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I decided to do a little test to make sure the clutch is disengaging. It isn't...

 

ARSE!

 

Reliant clutches are generally quite fierce by modern standards, more akin to an ON/OFF switch for drive, and need to be adjusted properly for the best action.  Did you conduct the disengagement test at the bell housing lever or was it via the pedal?  Connecting the pedal will give the best feel for what is or is not going on.  Mine is ancient and rod operated.  It is very sensitive to wear in the various pivots, rigidity of brackets or bent rods. Presumably later Reliants have a cable operated clutch.  I can't recall my Rialto's clutch layout. I cannot imagine that Reliant went all sophisticated and hydraulic for the Fox.  No doubt further fiddling will enable you to come to a diagnosis which can be cured with the engine in-situ. 

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"I shall have to buy a Morris now."

 

"That's not how it works!"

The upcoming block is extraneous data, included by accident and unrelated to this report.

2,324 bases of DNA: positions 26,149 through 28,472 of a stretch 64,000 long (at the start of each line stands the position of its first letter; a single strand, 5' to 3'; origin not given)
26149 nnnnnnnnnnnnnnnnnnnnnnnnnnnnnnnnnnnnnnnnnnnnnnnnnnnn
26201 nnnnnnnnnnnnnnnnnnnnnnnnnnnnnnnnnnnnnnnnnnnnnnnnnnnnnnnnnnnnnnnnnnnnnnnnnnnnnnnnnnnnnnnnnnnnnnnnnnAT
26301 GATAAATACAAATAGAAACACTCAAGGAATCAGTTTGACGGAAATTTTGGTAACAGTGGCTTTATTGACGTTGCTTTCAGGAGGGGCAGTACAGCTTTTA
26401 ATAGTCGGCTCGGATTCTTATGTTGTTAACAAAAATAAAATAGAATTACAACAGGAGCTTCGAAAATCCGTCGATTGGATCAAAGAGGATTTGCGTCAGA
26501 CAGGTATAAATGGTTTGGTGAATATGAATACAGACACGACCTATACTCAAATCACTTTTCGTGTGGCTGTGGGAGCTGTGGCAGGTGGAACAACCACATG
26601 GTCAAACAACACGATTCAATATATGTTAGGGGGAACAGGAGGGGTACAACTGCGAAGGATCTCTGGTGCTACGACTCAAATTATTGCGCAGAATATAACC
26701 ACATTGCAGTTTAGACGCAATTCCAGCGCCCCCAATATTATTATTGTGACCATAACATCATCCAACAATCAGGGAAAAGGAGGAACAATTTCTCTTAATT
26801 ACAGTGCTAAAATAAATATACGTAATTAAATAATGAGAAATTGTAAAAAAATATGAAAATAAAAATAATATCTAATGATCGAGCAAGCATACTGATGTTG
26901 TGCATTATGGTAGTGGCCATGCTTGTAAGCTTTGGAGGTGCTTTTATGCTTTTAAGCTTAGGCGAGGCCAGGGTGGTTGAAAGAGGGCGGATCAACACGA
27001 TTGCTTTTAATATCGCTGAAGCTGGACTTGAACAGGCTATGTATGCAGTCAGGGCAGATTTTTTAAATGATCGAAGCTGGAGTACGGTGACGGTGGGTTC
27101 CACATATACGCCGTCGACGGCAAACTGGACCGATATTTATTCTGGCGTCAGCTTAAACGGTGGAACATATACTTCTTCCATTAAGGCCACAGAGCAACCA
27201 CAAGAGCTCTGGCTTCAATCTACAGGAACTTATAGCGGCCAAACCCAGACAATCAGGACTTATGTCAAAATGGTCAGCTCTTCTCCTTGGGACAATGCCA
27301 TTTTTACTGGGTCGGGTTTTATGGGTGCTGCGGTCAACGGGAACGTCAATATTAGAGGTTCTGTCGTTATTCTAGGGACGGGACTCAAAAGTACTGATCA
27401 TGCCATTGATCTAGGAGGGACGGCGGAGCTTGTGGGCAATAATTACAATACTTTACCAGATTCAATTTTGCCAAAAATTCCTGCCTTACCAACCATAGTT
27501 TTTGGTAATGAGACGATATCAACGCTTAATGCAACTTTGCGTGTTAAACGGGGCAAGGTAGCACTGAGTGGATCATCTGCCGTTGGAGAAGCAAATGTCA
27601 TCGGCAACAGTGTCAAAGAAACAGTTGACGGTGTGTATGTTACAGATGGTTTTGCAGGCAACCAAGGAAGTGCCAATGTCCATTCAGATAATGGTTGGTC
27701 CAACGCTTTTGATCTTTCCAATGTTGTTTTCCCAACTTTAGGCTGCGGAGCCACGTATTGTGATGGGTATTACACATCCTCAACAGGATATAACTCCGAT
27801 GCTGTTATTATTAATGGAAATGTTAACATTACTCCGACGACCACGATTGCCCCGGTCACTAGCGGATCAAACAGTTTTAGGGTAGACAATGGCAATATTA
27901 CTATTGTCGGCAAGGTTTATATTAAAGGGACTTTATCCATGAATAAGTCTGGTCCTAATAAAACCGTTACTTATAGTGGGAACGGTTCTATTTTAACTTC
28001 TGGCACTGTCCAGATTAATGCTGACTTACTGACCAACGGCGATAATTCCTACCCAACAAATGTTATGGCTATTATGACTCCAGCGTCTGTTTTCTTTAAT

Soon as I heard that on the video I snorted out loud and got some funny looks from the other half.

Then I pondered the potential hilarity of us all sending dollywobbler Morris parts in the post as all it takes is 'Hubnut' and a stamp apparently. Then I realised we would all probably send him random Morris parts and not stay model specific.....

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I adjusted up the clutch. No joy as yet, but I have got a pedal that is starting to feel more like a pedal, so that's progress.

 

I had started trying to wire up the engine for a trial run, albeit still with no cooling system, but after a brief cough of starter, I'm just getting the clack of the solenoid now. Might be a lack of juice in the battery, so it's on charge while I have some dinner.

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Bother.

 

In a way I hope it's the gearbox and not the engine that's causing the problem. How free does the engine feel when you turn it by hand?

 

Stating the bleedin' obvious, earths & neutral? I'd be more inclined to say the gearbox is the fault as the engine was fine when it went in.

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sorry, should have been a little clearer. Does it turn over nice & freely by hand now it's in the car & mated up? It does sound like something - clutch, flywheel isn't sitting right and catching bellhousing, or the gearbox is knacked.